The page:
Fall in Minnesota is a wild card among seasons, with weather extremes that can range from summer-like, 80-degree weather to plowable snow. It’s the time to get ready for the long winter ahead—for pet owners, too. Dr. Stuart Dalton, owner of White Bear Animal Hospital, offers some tips to keep your dogs and cats healthy.
1. Coat Care
With the shift to cooler weather, it’s important to make sure pets have healthy coats to keep them warm. That means regularly brushing your pet to avoid matting; if your cat has long hair, you will need to brush daily.
Some dog breeds develop heavier coats for the winter, especially those that live or spend most of their time outdoors. Indoors, shedding becomes a problem, especially with long-haired breeds. Regular brushing is the best way to manage dog hair, Dalton notes.
2. Wood Ticks
Ticks pose a hazard to both dogs and cats, especially in or near rural areas. People probably pay more attention to the tick hazard during the summer, but fail to realize that “ticks are still a problem in the fall,” Dalton says. Lyme disease vaccinations and collars to repel ticks are good preventive measures. Of course, inspecting your pet after spending time outdoors is also important.
Some of the “human” rules for exercise also apply to pets. First, you need to make sure your dog is healthy enough to exercise. “With any exercise program, you need to start slowly and gradually increase the intensity and duration.” There are ways to make exercise more engaging for the pet; fly ball, agility exercises and herding classes are among the ideas Dalton suggests for dogs.
In winter, you need to pay more attention to your pet’s feet; snow and ice and, especially, the de-icing salt used on sidewalks and driveways can cause problems. Pet stores carry small booties for dogs and cats that can be worn to protect the feet. Otherwise, it’s a good idea to wipe off your pet’s feet when it comes indoors, or dunk their feet in a bucket of water.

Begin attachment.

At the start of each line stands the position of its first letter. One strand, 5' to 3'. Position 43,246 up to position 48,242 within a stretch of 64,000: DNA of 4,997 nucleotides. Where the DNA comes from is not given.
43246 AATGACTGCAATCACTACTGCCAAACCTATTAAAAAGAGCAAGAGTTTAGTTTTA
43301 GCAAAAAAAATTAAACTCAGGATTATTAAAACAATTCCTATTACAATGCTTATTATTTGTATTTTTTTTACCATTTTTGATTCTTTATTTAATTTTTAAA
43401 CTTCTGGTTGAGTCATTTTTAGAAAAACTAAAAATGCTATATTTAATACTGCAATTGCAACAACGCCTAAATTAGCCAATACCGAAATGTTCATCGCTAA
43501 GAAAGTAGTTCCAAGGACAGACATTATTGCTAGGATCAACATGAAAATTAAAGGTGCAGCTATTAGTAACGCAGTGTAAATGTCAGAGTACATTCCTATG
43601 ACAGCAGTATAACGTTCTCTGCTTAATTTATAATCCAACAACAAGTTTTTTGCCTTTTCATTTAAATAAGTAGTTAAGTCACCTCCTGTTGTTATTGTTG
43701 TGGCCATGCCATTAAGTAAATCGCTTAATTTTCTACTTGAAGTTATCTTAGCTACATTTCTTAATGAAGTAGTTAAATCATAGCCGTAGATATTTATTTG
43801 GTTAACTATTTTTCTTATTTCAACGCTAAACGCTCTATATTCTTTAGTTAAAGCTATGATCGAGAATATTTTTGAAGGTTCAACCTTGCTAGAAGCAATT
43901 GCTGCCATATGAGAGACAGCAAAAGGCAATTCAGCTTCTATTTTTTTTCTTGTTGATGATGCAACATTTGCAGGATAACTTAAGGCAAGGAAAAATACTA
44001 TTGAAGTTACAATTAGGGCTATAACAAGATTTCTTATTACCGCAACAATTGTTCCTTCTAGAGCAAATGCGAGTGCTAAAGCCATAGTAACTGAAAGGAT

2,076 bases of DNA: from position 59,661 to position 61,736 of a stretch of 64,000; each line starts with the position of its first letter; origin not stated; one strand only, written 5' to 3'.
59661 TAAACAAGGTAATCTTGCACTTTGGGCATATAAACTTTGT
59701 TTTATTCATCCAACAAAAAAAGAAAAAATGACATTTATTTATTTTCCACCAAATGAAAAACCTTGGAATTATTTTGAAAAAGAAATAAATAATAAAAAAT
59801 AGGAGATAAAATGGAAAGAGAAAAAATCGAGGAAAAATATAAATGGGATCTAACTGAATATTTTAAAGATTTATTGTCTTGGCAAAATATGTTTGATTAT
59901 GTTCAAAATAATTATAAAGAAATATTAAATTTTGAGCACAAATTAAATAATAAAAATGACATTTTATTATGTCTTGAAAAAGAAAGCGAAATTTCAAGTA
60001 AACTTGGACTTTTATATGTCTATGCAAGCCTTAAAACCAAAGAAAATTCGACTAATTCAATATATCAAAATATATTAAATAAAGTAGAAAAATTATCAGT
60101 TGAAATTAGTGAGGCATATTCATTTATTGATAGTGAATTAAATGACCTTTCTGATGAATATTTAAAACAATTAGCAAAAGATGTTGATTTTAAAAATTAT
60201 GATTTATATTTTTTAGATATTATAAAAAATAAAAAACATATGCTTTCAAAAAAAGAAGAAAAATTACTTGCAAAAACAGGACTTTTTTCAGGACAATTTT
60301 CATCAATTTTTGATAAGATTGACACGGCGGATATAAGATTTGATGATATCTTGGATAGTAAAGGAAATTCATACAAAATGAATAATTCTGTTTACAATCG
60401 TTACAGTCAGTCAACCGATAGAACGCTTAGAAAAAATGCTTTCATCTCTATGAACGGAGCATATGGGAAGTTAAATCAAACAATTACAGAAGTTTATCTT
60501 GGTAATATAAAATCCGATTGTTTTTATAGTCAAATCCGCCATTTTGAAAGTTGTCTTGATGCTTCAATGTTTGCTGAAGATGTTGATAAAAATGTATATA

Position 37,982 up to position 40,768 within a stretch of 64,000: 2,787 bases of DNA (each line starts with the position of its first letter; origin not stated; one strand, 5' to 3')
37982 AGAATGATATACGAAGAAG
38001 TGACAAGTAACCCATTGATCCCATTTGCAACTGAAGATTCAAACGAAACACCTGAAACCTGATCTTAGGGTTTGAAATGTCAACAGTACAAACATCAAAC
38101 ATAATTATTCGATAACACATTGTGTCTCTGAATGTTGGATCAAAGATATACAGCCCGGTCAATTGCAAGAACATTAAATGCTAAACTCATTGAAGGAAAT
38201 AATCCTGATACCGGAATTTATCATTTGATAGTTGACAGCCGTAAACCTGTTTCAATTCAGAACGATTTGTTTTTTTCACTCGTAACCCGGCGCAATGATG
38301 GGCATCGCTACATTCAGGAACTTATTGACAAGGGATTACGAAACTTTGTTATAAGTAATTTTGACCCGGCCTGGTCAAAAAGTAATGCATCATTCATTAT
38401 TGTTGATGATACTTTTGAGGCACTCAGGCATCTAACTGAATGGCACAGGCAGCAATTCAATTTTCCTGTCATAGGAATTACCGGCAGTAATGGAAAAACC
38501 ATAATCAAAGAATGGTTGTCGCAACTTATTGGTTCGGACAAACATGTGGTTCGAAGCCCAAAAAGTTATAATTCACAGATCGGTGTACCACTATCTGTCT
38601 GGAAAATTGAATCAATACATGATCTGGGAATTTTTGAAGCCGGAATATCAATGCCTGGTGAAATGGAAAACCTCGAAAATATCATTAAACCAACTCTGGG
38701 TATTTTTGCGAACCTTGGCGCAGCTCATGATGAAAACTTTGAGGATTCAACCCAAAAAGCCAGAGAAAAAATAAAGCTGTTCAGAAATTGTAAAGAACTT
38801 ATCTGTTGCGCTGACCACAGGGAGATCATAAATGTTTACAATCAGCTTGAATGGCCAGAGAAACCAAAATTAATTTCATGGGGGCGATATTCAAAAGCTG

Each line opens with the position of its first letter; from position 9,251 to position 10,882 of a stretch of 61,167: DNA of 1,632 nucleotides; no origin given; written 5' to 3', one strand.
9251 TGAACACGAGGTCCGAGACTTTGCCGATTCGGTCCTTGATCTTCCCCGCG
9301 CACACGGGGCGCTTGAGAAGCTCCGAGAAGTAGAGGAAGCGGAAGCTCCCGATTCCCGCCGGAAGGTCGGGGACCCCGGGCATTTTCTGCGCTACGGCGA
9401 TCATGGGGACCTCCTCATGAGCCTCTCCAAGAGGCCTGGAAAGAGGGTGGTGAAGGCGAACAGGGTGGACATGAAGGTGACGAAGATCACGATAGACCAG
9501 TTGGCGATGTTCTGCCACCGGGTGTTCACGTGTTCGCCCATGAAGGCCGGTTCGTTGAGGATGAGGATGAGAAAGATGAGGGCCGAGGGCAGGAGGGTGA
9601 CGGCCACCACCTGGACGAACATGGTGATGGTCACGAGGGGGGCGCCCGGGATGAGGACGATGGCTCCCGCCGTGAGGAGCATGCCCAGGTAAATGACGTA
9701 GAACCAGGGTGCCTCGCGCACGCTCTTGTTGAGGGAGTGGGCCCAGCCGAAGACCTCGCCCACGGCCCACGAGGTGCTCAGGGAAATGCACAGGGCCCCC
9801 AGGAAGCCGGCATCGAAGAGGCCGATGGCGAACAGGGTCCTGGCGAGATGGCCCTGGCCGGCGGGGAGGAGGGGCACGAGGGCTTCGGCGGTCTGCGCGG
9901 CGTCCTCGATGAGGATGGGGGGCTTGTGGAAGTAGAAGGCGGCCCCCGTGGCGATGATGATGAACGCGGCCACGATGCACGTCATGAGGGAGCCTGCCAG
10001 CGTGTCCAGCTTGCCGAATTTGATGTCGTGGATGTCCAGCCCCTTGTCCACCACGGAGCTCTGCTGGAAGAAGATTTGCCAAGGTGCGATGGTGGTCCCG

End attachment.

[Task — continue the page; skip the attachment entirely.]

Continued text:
Dalton says one common mistake dog owners make is failing to reduce the amount of food a dog eats in winter. Many count on the hope that their dog will burn off any extra weight when spring and summer arrive, but the dog is better off not gaining the extra weight in the first place, Dalton says. Cutting back on daily food by about 25 percent going into the winter makes sense in most cases. Maintaining a healthy weight is equally important for cats.
The change of seasons can also aggravate dogs and cats’ allergies caused by outdoor pollens, grasses and molds. For dogs spending time outdoors, ragweed is often an issue. However, many pet allergies are caused by environmental conditions indoors, Dalton says. Pets may be allergic to dust, dust mites or the fibers in home carpeting. A high-quality, high-filtration furnace filter can make a big difference in indoor air quality.
To control allergies, over-the-counter antihistamines [pet-specific varieties, but they can take small doses of Benadryl] and prescription steroids are among the options, “working up the scale as needed, from the simplest drug to the most aggressive,” Dalton explains.
6. Pet Treats
Some dog and cat owners like to bake their own pet treats rather than buying them; there are plenty of healthy pet treat recipes readily available on reputable pet-care websites. Pet treats should be low in fat and sugar. For dogs, avoid grapes, raisins, nuts, onions, garlic, avocados and, of course, chocolate. For cats, avoid raisins, avocados, onions, garlic, raw eggs and dairy products.